You may see clearly and still not be able to judge distances. You need good distance judgment so you know how far you are from other cars. Many people who may see clearly in the daytime have trouble at night. Some see poorly in dim light. Others may have trouble with the glare of headlights.
Have your eyes checked every year or two. You may never know about poor peripheral vision or poor distance judgment unless you have your eyes checked.
Hearing is more important to driving than many people realize. The sound of horns, a siren, or screeching tires can warn you of danger. Sometimes you can hear a car but you cannot see it, especially if it is in your blind spots.
Even people with good hearing cannot hear well if the radio, CD, or tape deck is blaring. While driving, do not wear a headset or earplugs in both ears.
Hearing problems, like bad eyesight, can come on so slowly that you do not notice them. Drivers who know they are deaf or hearing-impaired can adjust. They can learn to rely more on their seeing habits.
When you are tired, you are less alert. The body naturally wants to sleep at night and most drivers are less alert at night, especially after midnight. You may not see hazards as soon or react as quickly, so your chances of having a crash are greater. If you are sleepy, the only safe cure is to get off the road and get some sleep.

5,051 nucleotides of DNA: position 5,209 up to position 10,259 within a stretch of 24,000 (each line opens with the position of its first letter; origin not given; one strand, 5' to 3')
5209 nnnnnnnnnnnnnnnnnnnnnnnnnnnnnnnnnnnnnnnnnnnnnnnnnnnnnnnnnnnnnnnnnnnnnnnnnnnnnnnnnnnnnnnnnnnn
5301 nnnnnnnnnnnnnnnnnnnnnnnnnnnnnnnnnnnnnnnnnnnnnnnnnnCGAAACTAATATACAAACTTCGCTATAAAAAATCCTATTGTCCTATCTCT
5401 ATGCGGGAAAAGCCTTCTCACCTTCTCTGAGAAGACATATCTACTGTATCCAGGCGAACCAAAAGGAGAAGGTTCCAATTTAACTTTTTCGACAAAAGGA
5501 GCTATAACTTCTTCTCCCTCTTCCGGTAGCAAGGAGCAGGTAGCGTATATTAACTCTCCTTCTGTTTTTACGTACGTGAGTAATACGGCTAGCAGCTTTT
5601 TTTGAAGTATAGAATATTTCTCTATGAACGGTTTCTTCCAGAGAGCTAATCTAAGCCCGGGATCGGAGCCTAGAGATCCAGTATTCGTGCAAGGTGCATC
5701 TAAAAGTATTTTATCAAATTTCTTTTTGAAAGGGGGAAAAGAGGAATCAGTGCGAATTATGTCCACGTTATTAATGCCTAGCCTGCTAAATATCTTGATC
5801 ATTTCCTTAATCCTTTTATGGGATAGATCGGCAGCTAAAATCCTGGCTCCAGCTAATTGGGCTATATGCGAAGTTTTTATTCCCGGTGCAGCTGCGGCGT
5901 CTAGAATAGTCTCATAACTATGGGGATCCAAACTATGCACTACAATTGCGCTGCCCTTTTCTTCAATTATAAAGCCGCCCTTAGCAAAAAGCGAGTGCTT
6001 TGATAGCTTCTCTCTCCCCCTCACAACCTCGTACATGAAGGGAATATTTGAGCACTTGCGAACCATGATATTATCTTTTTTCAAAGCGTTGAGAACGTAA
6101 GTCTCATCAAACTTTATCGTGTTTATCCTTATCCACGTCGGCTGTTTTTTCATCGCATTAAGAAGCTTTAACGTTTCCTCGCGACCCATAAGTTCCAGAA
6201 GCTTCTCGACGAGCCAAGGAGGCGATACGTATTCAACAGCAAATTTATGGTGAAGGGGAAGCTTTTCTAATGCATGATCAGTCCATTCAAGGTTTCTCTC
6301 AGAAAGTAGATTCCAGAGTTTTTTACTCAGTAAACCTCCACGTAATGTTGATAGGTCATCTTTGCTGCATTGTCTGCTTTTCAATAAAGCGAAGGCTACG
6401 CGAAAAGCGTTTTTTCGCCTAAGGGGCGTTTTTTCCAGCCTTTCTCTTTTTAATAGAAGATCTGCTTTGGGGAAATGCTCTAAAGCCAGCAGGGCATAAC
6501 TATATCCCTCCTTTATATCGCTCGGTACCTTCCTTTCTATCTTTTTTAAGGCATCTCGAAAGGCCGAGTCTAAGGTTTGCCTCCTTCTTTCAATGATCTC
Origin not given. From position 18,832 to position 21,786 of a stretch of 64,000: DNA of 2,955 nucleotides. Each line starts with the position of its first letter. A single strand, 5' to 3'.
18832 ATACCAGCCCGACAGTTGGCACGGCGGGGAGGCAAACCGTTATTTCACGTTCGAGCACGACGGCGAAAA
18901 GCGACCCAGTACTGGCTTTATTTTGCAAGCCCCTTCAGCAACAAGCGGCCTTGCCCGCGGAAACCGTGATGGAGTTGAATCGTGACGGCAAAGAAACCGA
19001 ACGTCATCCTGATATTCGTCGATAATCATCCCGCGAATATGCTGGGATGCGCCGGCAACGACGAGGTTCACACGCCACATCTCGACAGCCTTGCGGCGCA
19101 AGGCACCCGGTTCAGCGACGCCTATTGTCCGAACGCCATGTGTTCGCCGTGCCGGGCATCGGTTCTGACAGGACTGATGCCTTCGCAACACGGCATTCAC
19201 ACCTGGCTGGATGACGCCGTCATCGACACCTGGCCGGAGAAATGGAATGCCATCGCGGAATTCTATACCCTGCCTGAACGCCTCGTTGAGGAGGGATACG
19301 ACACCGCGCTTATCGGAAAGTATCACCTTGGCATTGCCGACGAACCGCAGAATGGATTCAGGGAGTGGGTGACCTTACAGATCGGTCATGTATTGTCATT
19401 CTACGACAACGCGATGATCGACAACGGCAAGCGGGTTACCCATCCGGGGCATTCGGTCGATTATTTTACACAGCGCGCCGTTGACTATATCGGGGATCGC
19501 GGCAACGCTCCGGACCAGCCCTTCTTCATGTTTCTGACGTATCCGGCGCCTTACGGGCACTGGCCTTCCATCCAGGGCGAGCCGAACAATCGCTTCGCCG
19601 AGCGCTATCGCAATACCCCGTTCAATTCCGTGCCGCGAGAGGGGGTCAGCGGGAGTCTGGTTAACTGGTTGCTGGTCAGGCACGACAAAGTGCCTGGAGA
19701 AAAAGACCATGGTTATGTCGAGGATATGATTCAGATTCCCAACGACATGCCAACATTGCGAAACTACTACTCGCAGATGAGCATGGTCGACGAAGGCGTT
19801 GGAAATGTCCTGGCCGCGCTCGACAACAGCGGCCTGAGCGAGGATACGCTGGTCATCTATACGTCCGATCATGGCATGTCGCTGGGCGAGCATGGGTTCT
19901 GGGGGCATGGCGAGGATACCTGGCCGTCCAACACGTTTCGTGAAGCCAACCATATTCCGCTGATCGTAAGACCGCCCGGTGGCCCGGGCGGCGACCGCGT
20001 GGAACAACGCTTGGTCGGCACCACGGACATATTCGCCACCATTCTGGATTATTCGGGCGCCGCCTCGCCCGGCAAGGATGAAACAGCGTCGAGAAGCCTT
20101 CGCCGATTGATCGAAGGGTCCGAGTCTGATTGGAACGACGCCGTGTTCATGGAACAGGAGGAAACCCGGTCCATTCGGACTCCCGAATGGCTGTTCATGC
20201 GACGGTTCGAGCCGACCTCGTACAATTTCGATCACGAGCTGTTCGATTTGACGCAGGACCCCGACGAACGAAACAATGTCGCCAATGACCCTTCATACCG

To keep from getting tired on a long trip:
- Get at least a normal night’s sleep before you start.
- Don’t take any drugs that can make you drowsy.
- Don’t drive long hours and try not to drive late at night.
- Take regular rest stops, even if you are not tired.
- Keep shifting your eyes from one part of the road to another. Look at objects near and far, left and right.
- Try chewing gum or singing along with the radio.
- Roll your window down and get some fresh air.
If you are tired all the time and fall asleep often during the day, ask your physician to check for a sleep disorder.
Remember that all medications, prescription and over-the counter, are potentially dangerous. Over-the-counter medicines that you take for colds and allergies can make you drowsy and affect your driving ability. If you must take medication before driving, find out the effects of the medication from your physician or pharmacist. It is your responsibility to know the effects of the medications you take.
Before you decide to drive, do not:
- Mix medications unless directed by your physician.
- Take medications prescribed for someone else.
- Mix alcohol with your medications. This applies to both prescribed and over-the-counter medications.
Your personality affects the way you drive. Don’t let your emotions interfere with safe driving. Use all of your good judgment, common sense, and courtesy when you drive and follow all the recommended safe driving rules.